Titboards

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Titboards are a bitboard-based move generation technique invented by Zach Wegner [1]. Titboards are based on an extension of bitboards to ternary, hence the name ("bit" means binary digit, "tit" mean ternary digit). Titboards are only used for move generation, not for any other purposes that typical bitboard attack-getters will be used for.

The idea of titboards is to eliminate bitscans. Typical bitboard move generation techniques generate a bitboard, intersect it with the set of allowable squares (empty or enemy-occupied), and then serialize that into a list of moves. Titboards take a bitboard occupancy for each side for just one rank, file, or diagonal, and convert them to ternary representations and add them together. This index can determine which squares can actually be moved to, instead of just attacked. It is used in a lookup table of 3^7=2187 entries per direction per square.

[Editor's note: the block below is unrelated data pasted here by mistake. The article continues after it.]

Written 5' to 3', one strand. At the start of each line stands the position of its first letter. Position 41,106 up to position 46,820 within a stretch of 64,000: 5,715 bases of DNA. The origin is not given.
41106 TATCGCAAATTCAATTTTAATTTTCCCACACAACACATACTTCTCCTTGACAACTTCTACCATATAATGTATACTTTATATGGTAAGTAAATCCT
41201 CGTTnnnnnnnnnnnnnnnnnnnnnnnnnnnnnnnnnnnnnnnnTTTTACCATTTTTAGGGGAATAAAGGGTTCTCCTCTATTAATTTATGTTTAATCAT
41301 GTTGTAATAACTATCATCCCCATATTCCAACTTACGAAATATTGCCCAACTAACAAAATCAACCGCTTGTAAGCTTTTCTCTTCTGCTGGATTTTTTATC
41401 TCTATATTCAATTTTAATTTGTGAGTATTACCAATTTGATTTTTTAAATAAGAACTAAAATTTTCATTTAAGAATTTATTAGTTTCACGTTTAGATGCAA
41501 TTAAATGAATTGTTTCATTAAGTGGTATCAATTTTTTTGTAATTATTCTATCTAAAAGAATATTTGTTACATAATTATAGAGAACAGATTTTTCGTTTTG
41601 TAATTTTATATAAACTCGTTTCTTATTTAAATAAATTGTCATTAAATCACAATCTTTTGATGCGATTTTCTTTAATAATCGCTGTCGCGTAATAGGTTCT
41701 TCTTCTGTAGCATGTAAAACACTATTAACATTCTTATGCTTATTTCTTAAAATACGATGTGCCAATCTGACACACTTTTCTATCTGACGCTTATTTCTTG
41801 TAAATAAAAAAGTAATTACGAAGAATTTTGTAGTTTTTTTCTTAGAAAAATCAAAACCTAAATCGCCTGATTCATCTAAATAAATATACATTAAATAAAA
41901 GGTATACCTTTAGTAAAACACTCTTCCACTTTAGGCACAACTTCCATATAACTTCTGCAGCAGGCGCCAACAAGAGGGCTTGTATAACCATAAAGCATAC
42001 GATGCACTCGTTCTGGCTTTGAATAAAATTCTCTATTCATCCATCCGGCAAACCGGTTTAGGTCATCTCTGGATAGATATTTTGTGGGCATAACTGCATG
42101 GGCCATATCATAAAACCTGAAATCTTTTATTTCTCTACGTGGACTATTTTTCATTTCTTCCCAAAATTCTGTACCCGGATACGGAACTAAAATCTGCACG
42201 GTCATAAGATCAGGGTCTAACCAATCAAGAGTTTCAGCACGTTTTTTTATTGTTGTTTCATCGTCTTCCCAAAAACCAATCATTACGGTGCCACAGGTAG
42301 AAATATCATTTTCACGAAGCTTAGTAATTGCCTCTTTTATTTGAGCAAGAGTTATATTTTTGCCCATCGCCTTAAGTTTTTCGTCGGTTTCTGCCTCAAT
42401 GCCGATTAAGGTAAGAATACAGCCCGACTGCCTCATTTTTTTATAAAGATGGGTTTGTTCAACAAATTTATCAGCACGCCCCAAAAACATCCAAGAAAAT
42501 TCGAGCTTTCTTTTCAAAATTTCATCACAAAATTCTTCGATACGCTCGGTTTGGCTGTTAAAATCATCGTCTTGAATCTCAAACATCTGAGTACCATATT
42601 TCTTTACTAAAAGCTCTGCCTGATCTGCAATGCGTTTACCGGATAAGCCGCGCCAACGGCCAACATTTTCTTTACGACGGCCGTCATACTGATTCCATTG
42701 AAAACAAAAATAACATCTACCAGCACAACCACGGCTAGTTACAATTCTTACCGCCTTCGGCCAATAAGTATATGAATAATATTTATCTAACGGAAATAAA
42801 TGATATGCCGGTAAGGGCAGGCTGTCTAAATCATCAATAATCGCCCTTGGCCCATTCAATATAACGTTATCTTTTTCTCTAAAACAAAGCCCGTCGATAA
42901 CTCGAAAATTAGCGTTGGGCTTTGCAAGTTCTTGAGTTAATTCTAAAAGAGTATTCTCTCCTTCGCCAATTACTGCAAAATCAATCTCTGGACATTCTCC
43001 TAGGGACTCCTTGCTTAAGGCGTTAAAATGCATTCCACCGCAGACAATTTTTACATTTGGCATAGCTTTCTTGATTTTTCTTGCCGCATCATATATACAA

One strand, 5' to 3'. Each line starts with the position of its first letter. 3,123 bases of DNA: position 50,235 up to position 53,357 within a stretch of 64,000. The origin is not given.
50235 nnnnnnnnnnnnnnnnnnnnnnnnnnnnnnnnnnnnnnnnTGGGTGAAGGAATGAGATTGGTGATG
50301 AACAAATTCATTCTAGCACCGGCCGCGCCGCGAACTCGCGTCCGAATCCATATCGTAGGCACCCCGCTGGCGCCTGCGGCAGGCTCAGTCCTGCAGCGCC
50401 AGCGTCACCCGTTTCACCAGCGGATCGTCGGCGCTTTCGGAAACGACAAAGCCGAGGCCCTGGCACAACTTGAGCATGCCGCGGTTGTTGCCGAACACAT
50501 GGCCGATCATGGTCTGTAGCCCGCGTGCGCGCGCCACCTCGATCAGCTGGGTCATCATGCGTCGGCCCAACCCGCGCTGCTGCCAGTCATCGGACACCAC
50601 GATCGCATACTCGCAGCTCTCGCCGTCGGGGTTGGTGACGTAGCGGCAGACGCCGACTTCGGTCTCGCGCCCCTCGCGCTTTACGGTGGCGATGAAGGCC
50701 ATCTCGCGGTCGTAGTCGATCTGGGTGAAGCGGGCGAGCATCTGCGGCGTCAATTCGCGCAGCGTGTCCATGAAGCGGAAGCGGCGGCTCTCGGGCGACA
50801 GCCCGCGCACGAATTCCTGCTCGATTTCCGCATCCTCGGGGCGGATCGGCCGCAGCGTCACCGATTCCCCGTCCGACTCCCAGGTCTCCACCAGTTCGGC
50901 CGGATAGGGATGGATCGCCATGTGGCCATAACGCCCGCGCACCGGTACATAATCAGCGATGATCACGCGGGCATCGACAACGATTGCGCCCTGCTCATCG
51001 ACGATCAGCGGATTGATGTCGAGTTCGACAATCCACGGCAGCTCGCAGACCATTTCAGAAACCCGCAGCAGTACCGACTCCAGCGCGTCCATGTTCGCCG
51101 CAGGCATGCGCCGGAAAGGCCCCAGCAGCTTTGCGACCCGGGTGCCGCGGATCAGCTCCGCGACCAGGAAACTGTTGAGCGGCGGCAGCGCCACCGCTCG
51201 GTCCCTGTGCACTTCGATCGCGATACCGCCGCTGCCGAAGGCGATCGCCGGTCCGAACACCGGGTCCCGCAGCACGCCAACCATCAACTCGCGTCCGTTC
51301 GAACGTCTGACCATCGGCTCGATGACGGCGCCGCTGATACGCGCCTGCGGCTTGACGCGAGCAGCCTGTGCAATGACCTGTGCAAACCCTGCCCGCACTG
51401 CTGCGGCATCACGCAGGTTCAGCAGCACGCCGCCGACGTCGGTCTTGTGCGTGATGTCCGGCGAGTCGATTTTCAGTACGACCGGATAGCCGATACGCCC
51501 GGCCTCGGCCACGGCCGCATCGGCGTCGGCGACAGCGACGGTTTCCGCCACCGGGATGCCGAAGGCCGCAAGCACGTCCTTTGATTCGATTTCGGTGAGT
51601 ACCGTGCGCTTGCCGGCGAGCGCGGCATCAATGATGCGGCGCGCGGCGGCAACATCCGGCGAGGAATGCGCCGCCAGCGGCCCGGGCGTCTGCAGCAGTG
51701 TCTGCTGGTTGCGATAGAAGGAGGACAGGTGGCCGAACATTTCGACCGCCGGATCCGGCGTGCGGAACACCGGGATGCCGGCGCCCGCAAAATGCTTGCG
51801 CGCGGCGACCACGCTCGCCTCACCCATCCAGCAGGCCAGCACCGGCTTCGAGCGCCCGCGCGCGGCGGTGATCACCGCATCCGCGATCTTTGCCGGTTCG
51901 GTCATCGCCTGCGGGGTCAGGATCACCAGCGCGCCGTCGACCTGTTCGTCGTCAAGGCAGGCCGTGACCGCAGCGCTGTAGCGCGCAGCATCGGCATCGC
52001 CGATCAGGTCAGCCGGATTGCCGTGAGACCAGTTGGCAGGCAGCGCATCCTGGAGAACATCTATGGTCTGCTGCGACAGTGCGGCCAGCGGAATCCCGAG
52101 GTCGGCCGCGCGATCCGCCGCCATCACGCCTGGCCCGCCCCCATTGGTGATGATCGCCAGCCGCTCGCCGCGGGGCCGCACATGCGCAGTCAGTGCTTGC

Titboards are not typically used (there is no known engine that implements them). The reasons behind this are that they use a large amount of memory (more than Magic Bitboards), and they must keep another attack generation method beside them due to their inflexibility. However, they are very fast, possibly the fastest bitboard-based move generator.

References

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